Herzigova is playing Venus,
the goddess of love. Of course she is. In a land of fine food,
without a little cheesecake?
• Okay, there are now some people
floating overhead attached to balloons, and they're flying over
women with dresses so big
that there are people living inside of them. Seriously, who
comes up with this stuff? Someone needs to do drug testing on the
• Uh... fire, dancers, and golden statues.
And now... uh... wow. The dancer has disrobed so that we can
see his pasty white spandex "flesh" covered
by veins and arteries, and his hat has been removed to reveal
a spiky mohawk haircut. Yeah. Okay, Italy. Whatever.
• Had enough
interpretive dance? Well, then, here comes Michael Schumacher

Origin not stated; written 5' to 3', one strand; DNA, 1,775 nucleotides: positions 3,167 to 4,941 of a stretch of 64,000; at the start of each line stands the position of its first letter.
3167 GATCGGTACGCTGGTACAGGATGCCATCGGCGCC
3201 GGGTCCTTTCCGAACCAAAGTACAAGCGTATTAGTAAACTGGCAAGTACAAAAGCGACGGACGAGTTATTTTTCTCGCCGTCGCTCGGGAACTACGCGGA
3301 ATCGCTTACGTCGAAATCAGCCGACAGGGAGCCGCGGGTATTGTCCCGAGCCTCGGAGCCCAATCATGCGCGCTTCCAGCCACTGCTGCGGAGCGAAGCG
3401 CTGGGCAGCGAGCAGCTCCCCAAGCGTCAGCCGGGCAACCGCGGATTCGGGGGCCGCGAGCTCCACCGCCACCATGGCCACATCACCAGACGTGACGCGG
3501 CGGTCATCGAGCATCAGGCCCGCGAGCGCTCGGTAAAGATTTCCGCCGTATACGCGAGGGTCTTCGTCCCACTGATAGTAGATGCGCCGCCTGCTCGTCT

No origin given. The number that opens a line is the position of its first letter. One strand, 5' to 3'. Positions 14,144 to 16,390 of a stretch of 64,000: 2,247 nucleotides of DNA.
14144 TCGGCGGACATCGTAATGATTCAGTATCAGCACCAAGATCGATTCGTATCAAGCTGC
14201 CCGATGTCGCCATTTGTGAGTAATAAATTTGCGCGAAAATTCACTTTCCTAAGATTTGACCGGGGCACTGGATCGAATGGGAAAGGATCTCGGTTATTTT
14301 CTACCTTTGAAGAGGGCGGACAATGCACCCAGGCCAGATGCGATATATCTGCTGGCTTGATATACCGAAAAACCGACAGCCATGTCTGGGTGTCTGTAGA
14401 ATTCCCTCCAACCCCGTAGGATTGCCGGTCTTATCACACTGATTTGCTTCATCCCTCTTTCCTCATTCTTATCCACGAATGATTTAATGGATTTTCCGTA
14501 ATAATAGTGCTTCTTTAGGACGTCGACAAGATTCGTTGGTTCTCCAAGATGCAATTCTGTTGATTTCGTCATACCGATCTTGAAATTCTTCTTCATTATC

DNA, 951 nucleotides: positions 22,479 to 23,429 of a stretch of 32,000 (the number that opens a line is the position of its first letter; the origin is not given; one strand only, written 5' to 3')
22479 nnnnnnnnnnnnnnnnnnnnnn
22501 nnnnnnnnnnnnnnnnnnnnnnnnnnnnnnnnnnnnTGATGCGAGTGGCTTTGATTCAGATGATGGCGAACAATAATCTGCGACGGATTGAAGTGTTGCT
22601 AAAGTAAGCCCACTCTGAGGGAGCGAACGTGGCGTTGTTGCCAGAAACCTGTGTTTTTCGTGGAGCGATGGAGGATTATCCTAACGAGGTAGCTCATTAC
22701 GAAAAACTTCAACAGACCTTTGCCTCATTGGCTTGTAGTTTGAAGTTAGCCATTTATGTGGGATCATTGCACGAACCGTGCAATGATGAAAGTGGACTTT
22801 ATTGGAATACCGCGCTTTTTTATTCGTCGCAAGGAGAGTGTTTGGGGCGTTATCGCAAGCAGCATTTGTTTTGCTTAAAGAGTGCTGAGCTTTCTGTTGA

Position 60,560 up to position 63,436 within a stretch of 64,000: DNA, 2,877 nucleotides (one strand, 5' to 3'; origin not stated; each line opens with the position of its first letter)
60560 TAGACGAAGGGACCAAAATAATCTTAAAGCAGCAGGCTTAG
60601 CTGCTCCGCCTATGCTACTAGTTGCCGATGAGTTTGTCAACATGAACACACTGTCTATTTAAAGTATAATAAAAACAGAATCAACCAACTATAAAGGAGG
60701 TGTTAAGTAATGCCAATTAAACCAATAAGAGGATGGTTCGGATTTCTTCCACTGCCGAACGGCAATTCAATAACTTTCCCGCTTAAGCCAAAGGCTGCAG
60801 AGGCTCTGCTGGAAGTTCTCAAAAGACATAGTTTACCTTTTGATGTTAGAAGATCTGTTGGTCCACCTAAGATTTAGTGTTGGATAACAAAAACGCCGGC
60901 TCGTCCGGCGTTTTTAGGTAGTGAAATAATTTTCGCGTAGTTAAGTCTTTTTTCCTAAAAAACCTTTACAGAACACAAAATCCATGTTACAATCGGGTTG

in his Ferrari F1 car, doing doughnuts on the stage.
Yes, really. That's for all you NASCAR fans.
• Jacques Rogge, the
president of the International Olympic Committee gives a nice
speech from a podium not at the end of the stadium, but rather
of the athletes.
Nice touch, Turin!
• Sophia Loren, Susan Sarandon and six
other women carry in the Olympic flag. Susan Sarandon? Really?
only thing she's done in sports is make Nuke LaLoosh wear lingerie.
What is she doing in the OC?
• I guess I don't get the whole women
empowered thing for the flag carriers. Did I miss some special "Year
of the Woman" Olympic
message again? I thought 2000 was the Year of the Woman. Or was
• And now, the Olympics hymn. "We
are the Olympics. We are the children. We are the ones who make
a brighter day..." Wait.
That's not it. Never mind.
• The Olympic oath. An Italian in his
shiny, metallic jacket steps up to the podium and says, "Klaatu,
Barata, Nikto." No,
• More Cirque-de-Soleil stuff. Acrobats
in silver suits climb up a net and do little dances and formations.
with shots of the athletes looking up at them. What must the
athletes think? They've all spent years of their life perfecting